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My good friend Bob Negen with WhizBang! Training says, “Your inventory is the lifeblood of your business. And you need to manage your inventory like your life depends on it – because it does.”
The amount of inventory you carry is probably the biggest asset – and the biggest expense – that you have in your business. It is so important that you manage it well.
That being said, you need to know how much inventory you have on hand to manage it. Your inventory will become inaccurate throughout the year due to receiving errors, breakage, theft, items being rung up incorrectly, and many other such issues.
Every retail store needs to do a physical inventory count at least once a year to keep your inventory as accurate as possible. Once you establish the routine of an annual inventory count, you should consider adding in cycle counting throughout the year. You want to be as accurate as possible for your major lines and bestsellers, so counting them several times throughout the year will be beneficial.
So, you may still be wondering why it is so important to have an accurate count of your inventory.
Here are 3 big reasons…
To Calculate your Turn Rate
Your Inventory Turn Rate is a measurement of how fast your inventory moves through your business. Your goal is to efficiently generate sales from your inventory while keeping your inventory levels controlled.
To calculate your Turn Rate, you need to know your average inventory. Many retailers do not know their average inventory over the past 12 months. And without taking at least an annual physical count of your inventory, you will not have accurate numbers to work with. So, after doing your annual inventory count, be sure to record your inventory levels each month by category/department.
To Plan Your Open-to-Buy for your Business
Your Open-to-Buy plan starts with your Sales Plan for the business. The next step is to know your Turn Rate.
With your Sales Plan and your Turn Rate, you can calculate how much inventory you need to have on hand each month. So, you need an accurate accounting of how much inventory you have to know if you are under-bought or over-bought in each category/department.
If you do not have enough inventory, you will miss sales and possibly not make your sales plan. If you have too much inventory, you can have many other problems.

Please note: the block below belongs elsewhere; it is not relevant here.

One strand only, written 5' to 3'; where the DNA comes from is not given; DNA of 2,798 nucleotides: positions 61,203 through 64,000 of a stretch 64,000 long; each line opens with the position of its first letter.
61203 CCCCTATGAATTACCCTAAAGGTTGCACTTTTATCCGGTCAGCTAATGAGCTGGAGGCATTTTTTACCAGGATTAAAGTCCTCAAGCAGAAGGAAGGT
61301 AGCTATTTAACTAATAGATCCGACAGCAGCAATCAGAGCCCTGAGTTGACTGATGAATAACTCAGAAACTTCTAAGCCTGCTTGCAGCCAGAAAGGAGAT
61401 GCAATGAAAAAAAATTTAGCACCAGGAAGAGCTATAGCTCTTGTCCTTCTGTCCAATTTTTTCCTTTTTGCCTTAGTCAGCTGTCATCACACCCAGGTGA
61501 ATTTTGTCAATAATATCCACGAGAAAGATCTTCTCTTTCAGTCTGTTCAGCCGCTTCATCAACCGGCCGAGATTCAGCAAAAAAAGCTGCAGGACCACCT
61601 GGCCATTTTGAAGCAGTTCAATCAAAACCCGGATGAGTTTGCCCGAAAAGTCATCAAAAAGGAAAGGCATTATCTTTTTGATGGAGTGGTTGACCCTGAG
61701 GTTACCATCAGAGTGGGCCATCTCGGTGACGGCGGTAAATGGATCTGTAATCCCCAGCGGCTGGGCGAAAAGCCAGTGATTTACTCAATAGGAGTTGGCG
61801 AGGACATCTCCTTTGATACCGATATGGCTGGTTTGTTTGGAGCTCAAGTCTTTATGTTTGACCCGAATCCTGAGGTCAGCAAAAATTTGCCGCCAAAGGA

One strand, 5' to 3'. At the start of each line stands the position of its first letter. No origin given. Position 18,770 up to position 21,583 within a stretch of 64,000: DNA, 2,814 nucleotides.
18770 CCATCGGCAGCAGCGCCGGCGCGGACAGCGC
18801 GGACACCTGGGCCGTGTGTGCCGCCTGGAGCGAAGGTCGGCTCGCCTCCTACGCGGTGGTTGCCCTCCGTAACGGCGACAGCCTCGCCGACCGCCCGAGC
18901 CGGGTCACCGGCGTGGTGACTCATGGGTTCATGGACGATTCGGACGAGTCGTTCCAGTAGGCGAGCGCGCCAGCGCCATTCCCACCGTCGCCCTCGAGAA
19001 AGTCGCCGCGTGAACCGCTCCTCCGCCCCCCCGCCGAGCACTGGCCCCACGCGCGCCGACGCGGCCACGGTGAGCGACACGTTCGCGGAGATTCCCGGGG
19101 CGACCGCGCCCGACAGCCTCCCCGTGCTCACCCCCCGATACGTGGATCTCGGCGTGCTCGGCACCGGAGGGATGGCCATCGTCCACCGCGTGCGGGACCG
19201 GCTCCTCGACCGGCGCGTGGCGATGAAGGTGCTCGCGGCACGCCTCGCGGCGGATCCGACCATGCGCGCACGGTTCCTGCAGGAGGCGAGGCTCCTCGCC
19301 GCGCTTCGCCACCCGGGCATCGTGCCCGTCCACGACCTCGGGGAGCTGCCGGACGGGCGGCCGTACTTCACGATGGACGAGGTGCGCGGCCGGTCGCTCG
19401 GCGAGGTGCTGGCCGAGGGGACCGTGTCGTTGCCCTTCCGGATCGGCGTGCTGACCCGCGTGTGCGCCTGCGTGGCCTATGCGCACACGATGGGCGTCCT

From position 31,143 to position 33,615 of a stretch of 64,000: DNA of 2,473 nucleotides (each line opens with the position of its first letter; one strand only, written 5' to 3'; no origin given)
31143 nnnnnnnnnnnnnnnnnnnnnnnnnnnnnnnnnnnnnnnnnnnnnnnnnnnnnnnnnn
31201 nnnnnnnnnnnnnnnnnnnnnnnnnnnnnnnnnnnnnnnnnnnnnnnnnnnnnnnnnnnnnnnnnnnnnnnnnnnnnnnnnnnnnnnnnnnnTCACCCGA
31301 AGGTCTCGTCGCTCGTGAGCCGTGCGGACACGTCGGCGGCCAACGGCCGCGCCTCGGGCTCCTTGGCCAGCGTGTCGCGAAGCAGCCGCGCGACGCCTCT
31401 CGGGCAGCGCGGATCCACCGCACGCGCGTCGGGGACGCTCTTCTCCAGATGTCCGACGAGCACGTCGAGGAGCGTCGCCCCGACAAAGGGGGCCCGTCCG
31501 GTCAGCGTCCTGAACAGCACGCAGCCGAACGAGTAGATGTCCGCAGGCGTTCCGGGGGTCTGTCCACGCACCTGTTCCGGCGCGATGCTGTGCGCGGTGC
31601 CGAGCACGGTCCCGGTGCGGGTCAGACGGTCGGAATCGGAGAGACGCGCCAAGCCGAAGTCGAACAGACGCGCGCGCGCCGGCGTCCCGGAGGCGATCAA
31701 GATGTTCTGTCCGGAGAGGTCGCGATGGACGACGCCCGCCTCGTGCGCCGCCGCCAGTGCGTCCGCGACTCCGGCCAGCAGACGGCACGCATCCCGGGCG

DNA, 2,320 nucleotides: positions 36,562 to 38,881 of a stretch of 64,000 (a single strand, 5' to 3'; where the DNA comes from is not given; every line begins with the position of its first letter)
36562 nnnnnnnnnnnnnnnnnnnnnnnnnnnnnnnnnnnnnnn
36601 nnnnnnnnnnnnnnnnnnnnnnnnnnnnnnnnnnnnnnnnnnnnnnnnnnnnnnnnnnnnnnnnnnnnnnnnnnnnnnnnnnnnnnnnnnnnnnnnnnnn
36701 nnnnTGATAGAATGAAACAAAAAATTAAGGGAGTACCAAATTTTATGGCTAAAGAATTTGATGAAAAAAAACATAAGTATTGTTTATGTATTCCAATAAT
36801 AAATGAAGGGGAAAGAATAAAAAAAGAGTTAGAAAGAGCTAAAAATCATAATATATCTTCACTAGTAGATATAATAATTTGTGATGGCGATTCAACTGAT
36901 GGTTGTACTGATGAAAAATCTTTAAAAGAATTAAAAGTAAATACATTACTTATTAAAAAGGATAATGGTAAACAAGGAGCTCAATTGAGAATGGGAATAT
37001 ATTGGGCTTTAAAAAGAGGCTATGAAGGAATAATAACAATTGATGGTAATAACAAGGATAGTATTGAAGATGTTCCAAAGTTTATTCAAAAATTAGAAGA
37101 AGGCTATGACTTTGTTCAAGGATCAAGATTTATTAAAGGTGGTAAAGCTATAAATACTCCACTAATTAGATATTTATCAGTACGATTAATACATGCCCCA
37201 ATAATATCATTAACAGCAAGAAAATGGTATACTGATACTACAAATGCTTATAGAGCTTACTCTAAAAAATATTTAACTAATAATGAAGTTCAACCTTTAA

Here are some of the carrying costs you need to consider when you have too much inventory:
- Loss of cash flow as your money is tied up in slow-moving inventory
- Warehouse space rent for extra stock
- Stress and Labor costs of associates trying to make room and figure out where to put everything
- Wear and tear damage on stock that leads to damages and markdowns from being shopworn
- Clutter in the store hinders your presentation and results in less customer satisfaction
- Paying taxes on slow-moving or dead inventory
Related: 5 Retail Pricing Strategies for 2022
To Reduce your Taxes
In many states, you pay property taxes on the inventory you have on hand as of Jan 1st each year. Many store owners do their physical inventory between Christmas and New Year’s every year. This is a good practice because:
- You will want to report an accurate number.
- You do not want to pay taxes on broken items, stolen items, or all of the human errors done at the register and in receiving throughout the year.
- You only want to pay taxes on what you actually have in stock.
So, a physical inventory count is essential for keeping your inventory records accurate and current. With up-to-date inventory records, you will be able to forecast your sales and purchases better to have the right amount of inventory at the right time.
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For more information and training on how to conduct a physical inventory, purchase the WhizBang! Training Retail Mastery System. The Retail Mastery System teaches the foundational eleven skills that every retailer must master in order to have a successful store. In the section that teaches Inventory Management, there is a step-by-step plan to take a physical inventory complete with videos and documentation. Click Here for more information about The Retail Mastery System 2.0.